Kefir-fizzing good!

Kefir -A health boosting superfood!

During the Irish learning visit, learners were introduced to Kefir by local nutritionist Colette Mc Mahon from the TrueFood Academy, who is an advocate for the power of Kefir to restore vitality to weakened digestive systems. It is a fermented, enzyme-rich food and is known to regulate the immune system, through its strong pro-biotic properties. Specifically it  promotes the production of bile,  provides natural protection against diseases, improves blood circulation, regulates cholesterol and sugar levels, regulates blood pressure,  strengthens the kidneys, and even it supports the body in the quest against cancer, bone density loss and ageing. It provides excellent nourishment for everybody  especially those who have weakened immune systems. Why?  Immunity is thought to start in our guts where trillions of “good” bacteria and fungus kill the “bad” microorganisms, which keeps you alive and well so kefir  possesses both antibacterial and anti-fungal properties which get to work in the digestive system. There are 2 types of Kefir commonly in use today, water and milk kefir. Water kefir is non-dairy and is made with fruit juices, coconut water, organic sugar and filtered water-It is recommended not to use tap water since the chemicals in it are thought to destroy the kefir. Although cows milk is more commonly used for milk kefir, it can also be made from other mammalian sources like goat, buffalo, camel and sheep. Non-dairy products can also be used like coconut milk, soy milk, nut milk and almond milk, however results may vary and nutrient sources are lesser as compared with the dairy milk products. Raw milk is best of all but even with pasterized milk, kefir grains manage to feed and ferment to a probiotic heaven!

A list of the more common probiotics that we regularly see in fermented foods include:

  • Bifidobacteria species
  • Lactobacillus acidophilus
  • Lactobacillus caucasus
  • Lactobacillus bulgaricus
  • Lactobacillus rhamnosus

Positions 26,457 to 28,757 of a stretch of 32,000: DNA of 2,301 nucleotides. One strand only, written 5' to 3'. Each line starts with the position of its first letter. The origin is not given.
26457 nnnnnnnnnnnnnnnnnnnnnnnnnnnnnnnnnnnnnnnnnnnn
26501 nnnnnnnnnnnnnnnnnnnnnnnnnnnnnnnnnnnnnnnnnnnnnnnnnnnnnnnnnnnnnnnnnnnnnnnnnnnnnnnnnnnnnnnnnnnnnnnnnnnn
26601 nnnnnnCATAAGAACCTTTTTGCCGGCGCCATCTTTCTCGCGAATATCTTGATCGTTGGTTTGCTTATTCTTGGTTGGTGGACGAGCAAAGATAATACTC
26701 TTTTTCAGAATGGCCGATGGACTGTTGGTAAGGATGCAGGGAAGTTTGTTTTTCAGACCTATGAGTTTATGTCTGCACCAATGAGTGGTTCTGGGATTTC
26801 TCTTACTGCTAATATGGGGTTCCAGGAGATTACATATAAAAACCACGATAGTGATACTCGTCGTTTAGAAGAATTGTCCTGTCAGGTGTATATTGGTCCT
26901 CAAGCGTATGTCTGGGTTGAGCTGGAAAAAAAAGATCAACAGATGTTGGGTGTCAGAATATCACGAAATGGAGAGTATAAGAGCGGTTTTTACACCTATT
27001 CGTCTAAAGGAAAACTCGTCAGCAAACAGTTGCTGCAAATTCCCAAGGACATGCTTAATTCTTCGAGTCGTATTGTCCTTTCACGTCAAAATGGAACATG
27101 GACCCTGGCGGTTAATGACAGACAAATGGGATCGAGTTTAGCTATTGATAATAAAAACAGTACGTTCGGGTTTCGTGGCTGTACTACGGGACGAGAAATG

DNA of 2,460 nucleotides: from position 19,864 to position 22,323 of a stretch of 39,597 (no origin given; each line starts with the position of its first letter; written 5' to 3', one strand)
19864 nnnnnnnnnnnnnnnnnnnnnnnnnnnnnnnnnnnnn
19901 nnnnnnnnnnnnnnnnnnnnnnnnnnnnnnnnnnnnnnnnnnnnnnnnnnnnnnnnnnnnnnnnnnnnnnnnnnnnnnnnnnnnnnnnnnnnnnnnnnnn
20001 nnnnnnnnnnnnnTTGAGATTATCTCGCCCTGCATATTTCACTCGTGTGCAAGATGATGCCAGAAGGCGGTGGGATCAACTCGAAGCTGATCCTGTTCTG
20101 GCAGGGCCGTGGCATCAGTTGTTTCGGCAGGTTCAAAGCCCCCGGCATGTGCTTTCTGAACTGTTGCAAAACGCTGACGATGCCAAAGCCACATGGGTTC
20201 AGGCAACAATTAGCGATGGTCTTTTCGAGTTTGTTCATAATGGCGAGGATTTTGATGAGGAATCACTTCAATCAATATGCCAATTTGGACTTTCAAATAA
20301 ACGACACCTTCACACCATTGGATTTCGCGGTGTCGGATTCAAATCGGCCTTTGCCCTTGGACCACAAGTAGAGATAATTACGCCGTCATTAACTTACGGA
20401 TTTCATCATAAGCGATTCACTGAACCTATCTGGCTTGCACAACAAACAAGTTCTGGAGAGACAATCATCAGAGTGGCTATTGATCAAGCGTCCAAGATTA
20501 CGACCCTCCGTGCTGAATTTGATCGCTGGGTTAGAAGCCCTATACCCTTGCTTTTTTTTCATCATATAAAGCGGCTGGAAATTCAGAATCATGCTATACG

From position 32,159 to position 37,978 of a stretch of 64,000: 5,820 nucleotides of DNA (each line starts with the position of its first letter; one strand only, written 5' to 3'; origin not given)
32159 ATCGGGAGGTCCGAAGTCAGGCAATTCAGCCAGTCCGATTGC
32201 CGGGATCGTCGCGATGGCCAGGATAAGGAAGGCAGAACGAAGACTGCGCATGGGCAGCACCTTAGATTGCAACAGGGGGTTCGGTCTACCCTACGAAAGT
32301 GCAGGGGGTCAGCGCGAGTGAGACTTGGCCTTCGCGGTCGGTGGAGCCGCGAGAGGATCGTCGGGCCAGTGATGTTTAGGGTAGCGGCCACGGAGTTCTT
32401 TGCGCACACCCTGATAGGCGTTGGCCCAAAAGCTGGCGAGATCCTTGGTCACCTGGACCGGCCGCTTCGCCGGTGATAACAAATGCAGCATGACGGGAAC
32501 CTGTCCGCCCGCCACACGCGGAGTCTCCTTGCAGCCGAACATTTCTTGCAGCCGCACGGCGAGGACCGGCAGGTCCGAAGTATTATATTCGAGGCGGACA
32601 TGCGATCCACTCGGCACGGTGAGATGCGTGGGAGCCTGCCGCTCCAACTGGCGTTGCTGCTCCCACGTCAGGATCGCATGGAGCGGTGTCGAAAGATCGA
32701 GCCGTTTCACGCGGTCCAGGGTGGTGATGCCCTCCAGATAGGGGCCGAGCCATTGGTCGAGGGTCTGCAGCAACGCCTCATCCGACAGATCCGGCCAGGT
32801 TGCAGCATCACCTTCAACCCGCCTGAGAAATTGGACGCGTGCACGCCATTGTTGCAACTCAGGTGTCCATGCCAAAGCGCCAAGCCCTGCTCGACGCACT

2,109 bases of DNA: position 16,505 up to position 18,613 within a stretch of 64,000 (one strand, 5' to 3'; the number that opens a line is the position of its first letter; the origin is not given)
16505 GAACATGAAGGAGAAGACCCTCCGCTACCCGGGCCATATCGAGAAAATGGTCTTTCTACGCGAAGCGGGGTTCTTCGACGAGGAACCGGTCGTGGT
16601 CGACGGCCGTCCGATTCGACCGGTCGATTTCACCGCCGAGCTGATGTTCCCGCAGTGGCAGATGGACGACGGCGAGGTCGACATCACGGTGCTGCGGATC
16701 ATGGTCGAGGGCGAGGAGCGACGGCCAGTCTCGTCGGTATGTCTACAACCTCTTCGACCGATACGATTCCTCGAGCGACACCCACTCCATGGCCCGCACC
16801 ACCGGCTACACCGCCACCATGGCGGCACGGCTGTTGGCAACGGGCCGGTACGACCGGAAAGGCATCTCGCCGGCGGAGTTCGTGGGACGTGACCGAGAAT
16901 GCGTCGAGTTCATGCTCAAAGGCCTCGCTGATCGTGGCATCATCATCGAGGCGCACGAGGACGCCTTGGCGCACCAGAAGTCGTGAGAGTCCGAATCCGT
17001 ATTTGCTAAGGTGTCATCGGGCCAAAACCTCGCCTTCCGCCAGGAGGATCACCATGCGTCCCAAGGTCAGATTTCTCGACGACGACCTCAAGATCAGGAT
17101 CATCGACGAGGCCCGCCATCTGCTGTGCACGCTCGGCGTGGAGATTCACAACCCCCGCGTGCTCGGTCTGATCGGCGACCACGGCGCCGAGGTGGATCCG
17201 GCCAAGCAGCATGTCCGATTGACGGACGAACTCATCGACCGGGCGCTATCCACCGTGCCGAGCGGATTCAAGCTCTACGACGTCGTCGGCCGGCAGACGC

• Acetobacter species
  • Leuconostoc

Both water and milk kefir grains are a reusable starter culture used to make a probiotic-rich drink with live, good micro-organisms in it. The dairy one produces a yoghurt type Kefir is both good to take when you are not well, but also to prevent poor health through establishing good gut flora. Probiotics are live microorganisms, such as bacteria or yeast, that provide health benefits when consumed.  Scientists who studied kefir grains were surprised to discover that there is not a single trace of bad bacteria in the grains. They even injected Escherichia coli, bacteria that commonly inhabitant the intestines, but these were killed by probiotics. It seems that pathogenic organisms cannot exist anywhere near kefir.

Kefir in brown sugar (pictured left) and in yougurt (on right) There are many recipes on the internet for making your own kefir, hopefully after reading this article, you will be inspired to!


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This entry was posted in 3rd Meeting, 5th Meeting, Food Preparation, Inspiring World!, Irish Partner on by .

About Fionnuala

Fionnuala Collins works at East Clare Community Co-operative and is the Irish co-ordinator for this project. A philosophy graduate, she has furthered her studies with Community Development practice and Youth and Community work. Fionnuala is interested in how food can build partnerships and communities, especially in the act of sharing nutritious meals as a form of celebration. She is interested in why food poverty exists, and if there are really foods and diet lifestyles that either boost or destroy health. Fionnuala thinks The future of food partnership will bring together many aspects of community development practice and sustainable food production and sharing. Furthermore through sharing ideas, research and learning on what is the right direction for the future of food we might learn if there is a sustainable and health enhancing diet for the here and now.

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